My History With the Music of Gordon Lightfoot
Posted on May 2, 2023
There used to be a radio station in Detroit called WJOI back in the day when I was in grade school. My father would turn the stereo on to that station when he’d be working at home at night, and I was doing homework. I remember making fun of it, often calling it WDEAD for dead people music. It wasn’t. The music was just easy listening. The strange thing is I can still remember some of the songs regularly played, and I’m amazed they’ve stayed with me as long as they have. Two come to mind right now because the singer/songwriter passed away. The songs? Sundown and The Wreck of the Edmund Fitzgerald. The singer? Gordon Lightfoot.
No way would I ever have thought I’d hold on to the impressions those songs left me with to this day. My musical heyday was the 80s. I danced in my room to The Thompson Twins and Cyndi Lauper, The Motels, and Berlin, rocked out to Rick Springfield and Heart, sang along with Fiona and Robert Tepper, went to see The Go-Gos and Mr. Mister in concert, and longed to hear the latest hits by Ray Parker Jr. and Bryan Adams on the radio. Those artists and their songs felt like my lifeblood. So, Gordon Lightfoot? Really?
Maybe it’s not such a surprise.
Hearing Sundown and The Wreck of the Edmund Fitzgerald takes me right back to working on spelling words and math problems while my Dad worked on a TV tray across from me while Mom was at work. Dad would cook those evenings, and he was a heck of a cook. So was Mom, but Dad didn’t cook as often, and we’d always stop by and pick up a pack of Twinkies on the way home after driving Mom to work. Of course, no TV until our work was done. But those songs by Gordon Lightfoot would play on the radio, and I’d listen, never realizing the memories they’d elicit so many years later.
My friend, Don Zomberg, who passed three years ago, would always be someone I went to record stores and discussed music with. We had just enough similarities and differences to keep things fresh, as well introduce each other to songs we might otherwise have overlooked. We went to an amazing record store in Grand Rapids the last time I saw him, and I remember buying a couple of Gordon Lightfoot CDs, which I listened to on the drive home. I’d also listened to a Greatest Hits of Gordon Lightfoot the day I drove to the funeral of my former high school teacher and co-author, Diane Abbott. I must have listened to The Wreck of the Edmund Fitzgerald for 40 minutes straight that day.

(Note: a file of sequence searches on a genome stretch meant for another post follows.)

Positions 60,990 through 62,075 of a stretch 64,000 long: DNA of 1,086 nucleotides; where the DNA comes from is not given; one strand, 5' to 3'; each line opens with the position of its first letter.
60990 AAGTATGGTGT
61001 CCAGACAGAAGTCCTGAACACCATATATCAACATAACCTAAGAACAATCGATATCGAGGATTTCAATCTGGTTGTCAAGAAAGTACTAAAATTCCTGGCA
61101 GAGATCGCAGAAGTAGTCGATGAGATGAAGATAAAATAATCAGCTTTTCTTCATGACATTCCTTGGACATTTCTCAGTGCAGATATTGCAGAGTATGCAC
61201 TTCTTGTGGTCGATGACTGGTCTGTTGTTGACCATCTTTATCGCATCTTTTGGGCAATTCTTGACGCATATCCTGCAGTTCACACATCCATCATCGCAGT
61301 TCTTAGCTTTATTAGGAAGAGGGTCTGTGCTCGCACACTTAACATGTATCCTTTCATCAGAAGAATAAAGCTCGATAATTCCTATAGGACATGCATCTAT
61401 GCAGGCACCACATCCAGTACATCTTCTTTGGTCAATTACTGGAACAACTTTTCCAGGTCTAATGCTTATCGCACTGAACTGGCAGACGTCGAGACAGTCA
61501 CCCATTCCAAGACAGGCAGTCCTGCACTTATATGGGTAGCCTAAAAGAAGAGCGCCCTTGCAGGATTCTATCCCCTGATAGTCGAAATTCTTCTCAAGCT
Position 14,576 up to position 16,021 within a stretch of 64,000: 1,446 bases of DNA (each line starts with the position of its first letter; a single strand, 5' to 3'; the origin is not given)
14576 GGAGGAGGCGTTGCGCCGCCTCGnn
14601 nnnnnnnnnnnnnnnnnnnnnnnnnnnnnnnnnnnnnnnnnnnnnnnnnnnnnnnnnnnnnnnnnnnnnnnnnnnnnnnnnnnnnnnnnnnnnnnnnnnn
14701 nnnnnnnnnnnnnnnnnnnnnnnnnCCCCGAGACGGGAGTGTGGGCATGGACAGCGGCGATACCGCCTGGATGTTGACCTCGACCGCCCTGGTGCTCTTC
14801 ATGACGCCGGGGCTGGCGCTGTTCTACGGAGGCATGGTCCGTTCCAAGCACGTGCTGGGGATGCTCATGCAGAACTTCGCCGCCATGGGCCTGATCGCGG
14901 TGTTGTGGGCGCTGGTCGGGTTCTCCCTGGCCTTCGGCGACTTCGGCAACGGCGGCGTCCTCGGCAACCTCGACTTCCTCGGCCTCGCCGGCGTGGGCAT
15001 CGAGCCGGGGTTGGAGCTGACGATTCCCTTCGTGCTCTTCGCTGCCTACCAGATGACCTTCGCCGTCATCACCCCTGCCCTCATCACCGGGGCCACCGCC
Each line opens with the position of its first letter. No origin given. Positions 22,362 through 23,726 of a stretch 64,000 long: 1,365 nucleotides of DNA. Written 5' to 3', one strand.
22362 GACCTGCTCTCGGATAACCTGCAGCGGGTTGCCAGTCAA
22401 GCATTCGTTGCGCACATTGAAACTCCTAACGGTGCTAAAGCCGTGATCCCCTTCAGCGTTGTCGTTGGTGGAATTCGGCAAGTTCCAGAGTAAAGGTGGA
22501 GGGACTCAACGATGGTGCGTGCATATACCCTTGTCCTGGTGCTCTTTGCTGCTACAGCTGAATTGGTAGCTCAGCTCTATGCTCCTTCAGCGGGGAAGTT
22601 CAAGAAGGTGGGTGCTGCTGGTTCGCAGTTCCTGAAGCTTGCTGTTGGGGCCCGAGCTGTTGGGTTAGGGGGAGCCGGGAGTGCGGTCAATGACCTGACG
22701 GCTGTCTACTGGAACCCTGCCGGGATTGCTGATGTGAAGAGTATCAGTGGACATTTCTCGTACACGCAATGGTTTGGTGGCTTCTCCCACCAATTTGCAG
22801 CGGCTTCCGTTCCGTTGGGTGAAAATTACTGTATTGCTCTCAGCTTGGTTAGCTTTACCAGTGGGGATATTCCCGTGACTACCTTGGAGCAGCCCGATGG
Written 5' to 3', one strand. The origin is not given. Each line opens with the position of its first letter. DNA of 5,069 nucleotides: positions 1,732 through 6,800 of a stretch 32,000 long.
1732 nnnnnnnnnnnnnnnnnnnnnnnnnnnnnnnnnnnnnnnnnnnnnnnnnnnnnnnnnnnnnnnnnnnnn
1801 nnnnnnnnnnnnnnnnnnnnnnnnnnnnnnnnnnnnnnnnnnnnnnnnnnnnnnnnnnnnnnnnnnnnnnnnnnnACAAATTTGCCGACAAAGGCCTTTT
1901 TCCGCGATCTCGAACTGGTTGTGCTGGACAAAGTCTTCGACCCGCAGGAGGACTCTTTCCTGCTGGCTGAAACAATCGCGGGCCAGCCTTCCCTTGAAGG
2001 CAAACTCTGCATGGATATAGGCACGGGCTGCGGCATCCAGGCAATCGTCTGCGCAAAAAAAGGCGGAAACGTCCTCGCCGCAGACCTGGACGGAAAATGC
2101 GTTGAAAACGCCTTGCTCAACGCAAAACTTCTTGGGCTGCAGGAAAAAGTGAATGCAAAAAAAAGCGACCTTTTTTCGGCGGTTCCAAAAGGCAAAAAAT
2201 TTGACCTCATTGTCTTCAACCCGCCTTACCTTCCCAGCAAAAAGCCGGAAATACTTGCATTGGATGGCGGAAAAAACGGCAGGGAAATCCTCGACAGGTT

I associated Diane with a special part of my past, especially because she knew my father—both my parents, actually–and I’d spent 2 years co-writing our first book together. We had history. I also associate the music with Don. We had a 30-year friendship based on a love of movies and music, and an understanding of what it meant to be a writer. Writing is history, often based on our own history, and I think we often find a way to connect that history. Mine just happens to be through music.
My one semi-regret? I had a chance to go and see Gordon Lightfoot perform last year when he stopped in Royal Oak. I didn’t go. I probably should have, but I didn’t, and now I won’t be able to. I wonder what the experience of hearing those songs live might have had on me. Maybe I’ll write about it in a book one day…
Kristoffer Gair (who formerly wrote under the pseudonym Kage Alan) is the Detroit-based author of Honor Unbound, A Funny Thing Happened On The Way To My Sexual Orientation, Andy Stevenson Vs. The Lord Of The Loins, Gaylias: Operation Thunderspell, several short stories featured in anthologies (to be combined in a forthcoming book), the novella Falling Awake, Falling Awake II: Revenant, Falling Awake III: Requiem, Falling Awake IV: Retribution, The Beautiful Moment, and the forthcoming Butterflies I Have Known.